It is strongly recommended that N2O is administered with O2 and that its concentration does not exceed 50%, it is self-administered and that the patient holds the mask or mouthpiece in place without assistance and that the N2O/O2 delivery equipment uses a demand valve to stop the supply when the patient is no longer inhaling. In addition, scavenging equipment has to be used to capture exhaled N2O.
Rooks based her review on the two international reviews of the biologic and toxicological effects of N2O that integrated findings from laboratory, clinical and epidemiological studies and that emphasised the use of N2O for anaesthesia and the effects of high dose as well as a review of the biologic mechanisms involved in the anaesthetic, analgesic and anxiolytic actions of N2O /O2 ,reviews of the safety of 50% N2O /O2 for conscious analgesia administered by professionals primarily in healthcare settings other than labour, a review by Rosen of 50% N2O labour analgesia, an authoritative text on risks related to maternal use of drugs during pregnancy and lactation as well as documents produced by the US National Institute for Occupational Safety and Health and the Occupational Safety and Health Agency.
In addition, Rooks looked at separate literature on the physiology of normal labour, birth, breastfeeding, mother-child bonding, effects on the mother, foetus and neonate as well as the occupational risks for healthcare workers. In terms of the latter, Rooks found that occupational exposure to N2O has been significantly reduced over the past 25 year as a result of scavenging – N2O /O2 equipment also provides constant negative pressure to capture her exhalations and suck them of the room and ultimately out of the hospital – and good ventilation.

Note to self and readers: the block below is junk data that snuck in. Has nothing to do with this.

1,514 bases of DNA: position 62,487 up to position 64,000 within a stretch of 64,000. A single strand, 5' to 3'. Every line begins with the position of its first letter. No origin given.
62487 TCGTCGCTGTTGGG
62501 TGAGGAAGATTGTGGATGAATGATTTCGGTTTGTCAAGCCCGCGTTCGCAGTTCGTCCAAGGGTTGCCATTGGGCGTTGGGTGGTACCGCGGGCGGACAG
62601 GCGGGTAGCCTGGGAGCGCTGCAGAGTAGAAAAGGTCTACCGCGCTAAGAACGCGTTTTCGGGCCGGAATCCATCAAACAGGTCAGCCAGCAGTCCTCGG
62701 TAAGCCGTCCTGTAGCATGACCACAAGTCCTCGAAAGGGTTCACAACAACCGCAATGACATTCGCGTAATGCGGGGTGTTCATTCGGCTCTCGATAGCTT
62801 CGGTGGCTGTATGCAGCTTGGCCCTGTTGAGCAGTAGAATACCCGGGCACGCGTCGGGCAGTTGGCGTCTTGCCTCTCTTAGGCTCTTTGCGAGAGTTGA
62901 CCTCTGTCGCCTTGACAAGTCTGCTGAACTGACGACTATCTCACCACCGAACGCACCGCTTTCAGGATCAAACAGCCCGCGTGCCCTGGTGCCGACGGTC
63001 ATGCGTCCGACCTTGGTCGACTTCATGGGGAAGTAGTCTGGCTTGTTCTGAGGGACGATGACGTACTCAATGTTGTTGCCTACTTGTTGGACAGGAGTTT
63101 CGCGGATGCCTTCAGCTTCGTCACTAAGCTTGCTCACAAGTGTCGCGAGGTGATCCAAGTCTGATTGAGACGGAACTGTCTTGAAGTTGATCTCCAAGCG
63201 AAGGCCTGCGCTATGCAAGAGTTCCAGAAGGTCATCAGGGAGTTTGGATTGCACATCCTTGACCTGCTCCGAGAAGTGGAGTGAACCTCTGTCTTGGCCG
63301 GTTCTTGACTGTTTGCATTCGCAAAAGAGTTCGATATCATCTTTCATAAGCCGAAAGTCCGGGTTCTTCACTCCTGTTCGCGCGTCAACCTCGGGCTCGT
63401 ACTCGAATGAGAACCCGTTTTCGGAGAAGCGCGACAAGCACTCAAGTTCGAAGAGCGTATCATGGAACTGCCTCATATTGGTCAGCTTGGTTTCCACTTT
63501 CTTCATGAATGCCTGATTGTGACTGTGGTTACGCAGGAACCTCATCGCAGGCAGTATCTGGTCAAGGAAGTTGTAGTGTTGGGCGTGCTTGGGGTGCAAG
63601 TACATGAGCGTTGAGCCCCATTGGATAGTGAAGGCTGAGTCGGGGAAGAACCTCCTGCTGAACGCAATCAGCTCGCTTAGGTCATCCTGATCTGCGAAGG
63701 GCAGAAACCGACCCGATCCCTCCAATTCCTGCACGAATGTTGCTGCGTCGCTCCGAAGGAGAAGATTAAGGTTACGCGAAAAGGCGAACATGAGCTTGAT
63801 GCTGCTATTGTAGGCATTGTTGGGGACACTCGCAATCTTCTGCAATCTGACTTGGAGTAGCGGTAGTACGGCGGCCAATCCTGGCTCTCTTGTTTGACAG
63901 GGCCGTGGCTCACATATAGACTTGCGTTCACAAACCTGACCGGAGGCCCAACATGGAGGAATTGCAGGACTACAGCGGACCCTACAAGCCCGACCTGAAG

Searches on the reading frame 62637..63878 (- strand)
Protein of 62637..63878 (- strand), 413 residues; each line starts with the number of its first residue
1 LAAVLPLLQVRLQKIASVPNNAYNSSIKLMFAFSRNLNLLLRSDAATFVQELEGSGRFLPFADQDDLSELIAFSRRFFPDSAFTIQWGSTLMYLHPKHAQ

Effects ofN2O when delivered in anaesthetic doses
Adverse effects include nausea, vomiting, neuro-apoptosis bone-marrow depression, macrocytic anaemia and neuropsychiatric disorders, caused by the inactivation of cobalamin. The good news is that these effects are reversed with time, except when the dose is so high that it causes cell death, which has been seen in animal models.
Complications can also arise in patients with conditions that reduce cobalamin function such as Crohn or celiac disease, gluten intolerance, long-term recreational abuse of N2O, chronic malnutrition or in those adhering to a struck vegan diet. Surgical patients who received N2O anaesthesia for greater than six hours are also at risk.